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Want to form some positive habits? Research shows Lent is a great kick-starter

Woman Praying rosary

By LightField Studios | Shutterstock

Cerith Gardiner - published on 03/02/20

A study has shown that it doesn't take that long for a habit to become second nature.

Many of us will be using Lent as a time to examine and deepen their spiritual lives — maybe by changing our prayer habits, putting others first more often, or resisting daily temptations. During this time of reflection we might come up with a “spiritual to-do list” that will hopefully lead to a meaningful Lenten season. Yet, science shows that positive habits that begin during Lent will become second nature not long after those 40 days.

A post by James Clear discusses a study carried out by health psychologist, Phillippa Lally at University College London, which found that on average it takes people just 66 days to form a habit — that’s just 26 extra days of effort after Lent.

The study, published in the European Journal of Social Psychology, looked at the behavioral habits of 96 participants. The group was asked to select a new habit to perform each day over a 12-week period. They were asked to note each day if they carried out the habit and to what extent it was automatic.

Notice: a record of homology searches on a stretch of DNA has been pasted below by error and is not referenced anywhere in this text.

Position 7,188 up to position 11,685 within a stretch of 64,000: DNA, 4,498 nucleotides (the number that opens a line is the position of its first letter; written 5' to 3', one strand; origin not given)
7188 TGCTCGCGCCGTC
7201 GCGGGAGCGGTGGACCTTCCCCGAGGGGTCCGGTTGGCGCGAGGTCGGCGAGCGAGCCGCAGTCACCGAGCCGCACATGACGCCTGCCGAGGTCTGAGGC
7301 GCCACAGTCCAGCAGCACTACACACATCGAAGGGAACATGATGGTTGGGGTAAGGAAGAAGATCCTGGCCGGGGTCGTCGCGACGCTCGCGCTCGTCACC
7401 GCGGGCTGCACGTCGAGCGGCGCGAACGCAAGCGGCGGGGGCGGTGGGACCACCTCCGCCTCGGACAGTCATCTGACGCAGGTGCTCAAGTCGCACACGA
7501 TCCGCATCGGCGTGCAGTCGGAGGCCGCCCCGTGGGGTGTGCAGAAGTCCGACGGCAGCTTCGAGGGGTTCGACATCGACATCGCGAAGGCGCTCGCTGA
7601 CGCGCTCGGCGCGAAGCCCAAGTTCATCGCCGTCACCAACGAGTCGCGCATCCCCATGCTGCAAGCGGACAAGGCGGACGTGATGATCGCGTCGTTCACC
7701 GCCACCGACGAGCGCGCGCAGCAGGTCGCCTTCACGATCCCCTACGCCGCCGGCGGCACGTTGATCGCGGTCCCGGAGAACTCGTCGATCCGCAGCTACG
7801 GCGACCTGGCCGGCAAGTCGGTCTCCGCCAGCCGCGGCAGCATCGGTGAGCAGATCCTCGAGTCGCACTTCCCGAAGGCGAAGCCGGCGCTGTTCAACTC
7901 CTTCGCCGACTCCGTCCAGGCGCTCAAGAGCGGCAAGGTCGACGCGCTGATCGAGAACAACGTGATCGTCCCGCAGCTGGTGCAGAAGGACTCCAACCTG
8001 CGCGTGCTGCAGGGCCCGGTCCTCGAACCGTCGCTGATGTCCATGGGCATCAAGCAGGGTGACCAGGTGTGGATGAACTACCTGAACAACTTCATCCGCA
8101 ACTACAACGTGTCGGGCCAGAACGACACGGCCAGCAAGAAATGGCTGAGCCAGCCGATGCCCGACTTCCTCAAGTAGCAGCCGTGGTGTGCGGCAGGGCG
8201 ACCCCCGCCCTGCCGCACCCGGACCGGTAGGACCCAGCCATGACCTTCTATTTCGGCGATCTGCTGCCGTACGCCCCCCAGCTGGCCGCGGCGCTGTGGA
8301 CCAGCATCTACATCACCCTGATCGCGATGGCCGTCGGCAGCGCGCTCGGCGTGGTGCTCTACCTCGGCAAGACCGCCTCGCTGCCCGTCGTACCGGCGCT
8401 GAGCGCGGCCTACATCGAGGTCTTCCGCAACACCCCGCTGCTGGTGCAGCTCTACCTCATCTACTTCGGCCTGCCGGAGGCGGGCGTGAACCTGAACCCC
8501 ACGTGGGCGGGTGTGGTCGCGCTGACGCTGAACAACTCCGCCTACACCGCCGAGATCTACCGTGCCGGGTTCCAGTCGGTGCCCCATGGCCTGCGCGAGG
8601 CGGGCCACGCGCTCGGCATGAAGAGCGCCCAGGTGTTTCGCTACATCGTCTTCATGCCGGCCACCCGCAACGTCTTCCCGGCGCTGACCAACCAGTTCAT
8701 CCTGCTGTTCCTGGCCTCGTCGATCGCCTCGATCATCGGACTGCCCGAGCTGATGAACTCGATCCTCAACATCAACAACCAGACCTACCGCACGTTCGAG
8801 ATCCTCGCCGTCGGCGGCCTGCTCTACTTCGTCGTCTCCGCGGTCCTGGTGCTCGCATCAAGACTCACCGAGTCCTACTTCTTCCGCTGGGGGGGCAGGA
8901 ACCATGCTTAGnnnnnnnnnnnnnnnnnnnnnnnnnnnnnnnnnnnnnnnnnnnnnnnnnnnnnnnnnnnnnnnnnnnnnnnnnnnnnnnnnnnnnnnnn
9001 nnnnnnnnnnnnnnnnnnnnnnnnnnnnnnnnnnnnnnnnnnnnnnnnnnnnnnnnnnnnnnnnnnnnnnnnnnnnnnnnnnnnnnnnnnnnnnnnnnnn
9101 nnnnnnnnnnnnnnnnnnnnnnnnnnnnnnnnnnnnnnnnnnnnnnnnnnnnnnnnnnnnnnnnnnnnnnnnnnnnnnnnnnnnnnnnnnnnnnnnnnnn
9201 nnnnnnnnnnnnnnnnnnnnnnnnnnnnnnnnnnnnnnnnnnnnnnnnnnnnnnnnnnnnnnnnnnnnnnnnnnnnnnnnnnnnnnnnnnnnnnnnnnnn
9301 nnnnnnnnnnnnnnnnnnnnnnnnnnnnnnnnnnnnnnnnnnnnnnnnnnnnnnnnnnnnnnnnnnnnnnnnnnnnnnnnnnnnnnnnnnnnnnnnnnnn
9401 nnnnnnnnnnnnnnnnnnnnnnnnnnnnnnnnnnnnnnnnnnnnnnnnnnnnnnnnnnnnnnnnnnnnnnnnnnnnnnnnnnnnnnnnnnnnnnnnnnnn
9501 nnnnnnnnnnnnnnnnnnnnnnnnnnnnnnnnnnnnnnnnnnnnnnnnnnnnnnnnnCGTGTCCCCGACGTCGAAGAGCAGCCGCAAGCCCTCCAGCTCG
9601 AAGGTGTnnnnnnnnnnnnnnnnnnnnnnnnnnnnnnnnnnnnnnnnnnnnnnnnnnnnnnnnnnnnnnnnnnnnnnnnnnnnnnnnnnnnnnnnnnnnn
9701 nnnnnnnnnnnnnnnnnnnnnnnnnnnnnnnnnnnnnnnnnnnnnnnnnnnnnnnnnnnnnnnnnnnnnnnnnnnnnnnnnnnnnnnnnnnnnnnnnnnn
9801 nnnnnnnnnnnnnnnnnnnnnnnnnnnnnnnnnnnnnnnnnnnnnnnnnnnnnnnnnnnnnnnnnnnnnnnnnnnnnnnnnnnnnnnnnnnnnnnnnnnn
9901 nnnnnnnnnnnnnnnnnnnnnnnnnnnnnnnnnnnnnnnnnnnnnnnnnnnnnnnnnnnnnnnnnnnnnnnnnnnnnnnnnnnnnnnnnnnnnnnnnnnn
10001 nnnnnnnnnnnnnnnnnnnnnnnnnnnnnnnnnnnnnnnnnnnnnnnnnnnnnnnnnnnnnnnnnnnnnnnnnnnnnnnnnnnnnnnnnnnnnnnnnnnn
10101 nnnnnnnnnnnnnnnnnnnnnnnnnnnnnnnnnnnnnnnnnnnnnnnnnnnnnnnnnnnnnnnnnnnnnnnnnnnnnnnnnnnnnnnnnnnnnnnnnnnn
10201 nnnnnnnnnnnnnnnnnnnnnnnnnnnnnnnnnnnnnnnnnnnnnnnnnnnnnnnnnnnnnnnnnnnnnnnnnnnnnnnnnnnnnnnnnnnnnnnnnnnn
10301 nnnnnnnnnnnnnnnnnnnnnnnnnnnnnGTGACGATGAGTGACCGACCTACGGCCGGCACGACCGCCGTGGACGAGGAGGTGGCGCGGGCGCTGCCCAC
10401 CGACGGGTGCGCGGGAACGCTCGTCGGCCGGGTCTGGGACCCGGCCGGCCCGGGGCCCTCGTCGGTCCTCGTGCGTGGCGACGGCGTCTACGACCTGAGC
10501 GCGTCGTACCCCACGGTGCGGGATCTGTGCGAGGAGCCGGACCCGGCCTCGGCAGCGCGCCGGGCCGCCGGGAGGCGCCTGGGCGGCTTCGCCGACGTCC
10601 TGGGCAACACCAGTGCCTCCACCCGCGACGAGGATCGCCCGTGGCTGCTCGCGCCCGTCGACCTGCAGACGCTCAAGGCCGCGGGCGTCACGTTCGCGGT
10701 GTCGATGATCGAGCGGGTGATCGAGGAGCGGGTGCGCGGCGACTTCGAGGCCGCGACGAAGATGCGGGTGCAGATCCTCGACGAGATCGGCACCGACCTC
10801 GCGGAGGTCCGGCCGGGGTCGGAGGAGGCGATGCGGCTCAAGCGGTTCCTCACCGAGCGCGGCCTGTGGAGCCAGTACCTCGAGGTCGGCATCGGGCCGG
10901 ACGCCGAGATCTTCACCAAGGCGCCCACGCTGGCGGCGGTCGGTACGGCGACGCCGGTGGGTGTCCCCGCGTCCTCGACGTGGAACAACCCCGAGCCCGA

The new habits were based on an activity, or a drinking or eating behavior that would be carried out at a consistent time during the study period. Somebody might choose to drink only water with lunch for example, or go for a run before a meal.

The researchers looked at the data after 12 weeks and could tell that it took on average 66 days to adopt a new habit. While some participants felt their new behavior came automatically after only 18 days, it took others as many as 254 days.

Although it depends on the individual, the type of new habit, and the circumstances, chances are if you’ve adopted a new habit during Lent, the 40 days will have some serious effect on your ability to keep it up after the Lenten season.

Even more interestingly, the study found “missing one opportunity to perform the behavior did not materially affect the habit formation process.” That’s comforting news for those who have the odd slip up!

So whether you’ve decided to say a Rosary when you wake up, or to help an elderly neighbor once a week, chances are that if you’ve kept it up during Lent, you’ll be forming a habit that can last a lifetime.


Read more:
Fasting in Lent helps restore our relationship with God


Read more:
Here’s what Mark Wahlberg is doing for Lent

Health and WellnessLent
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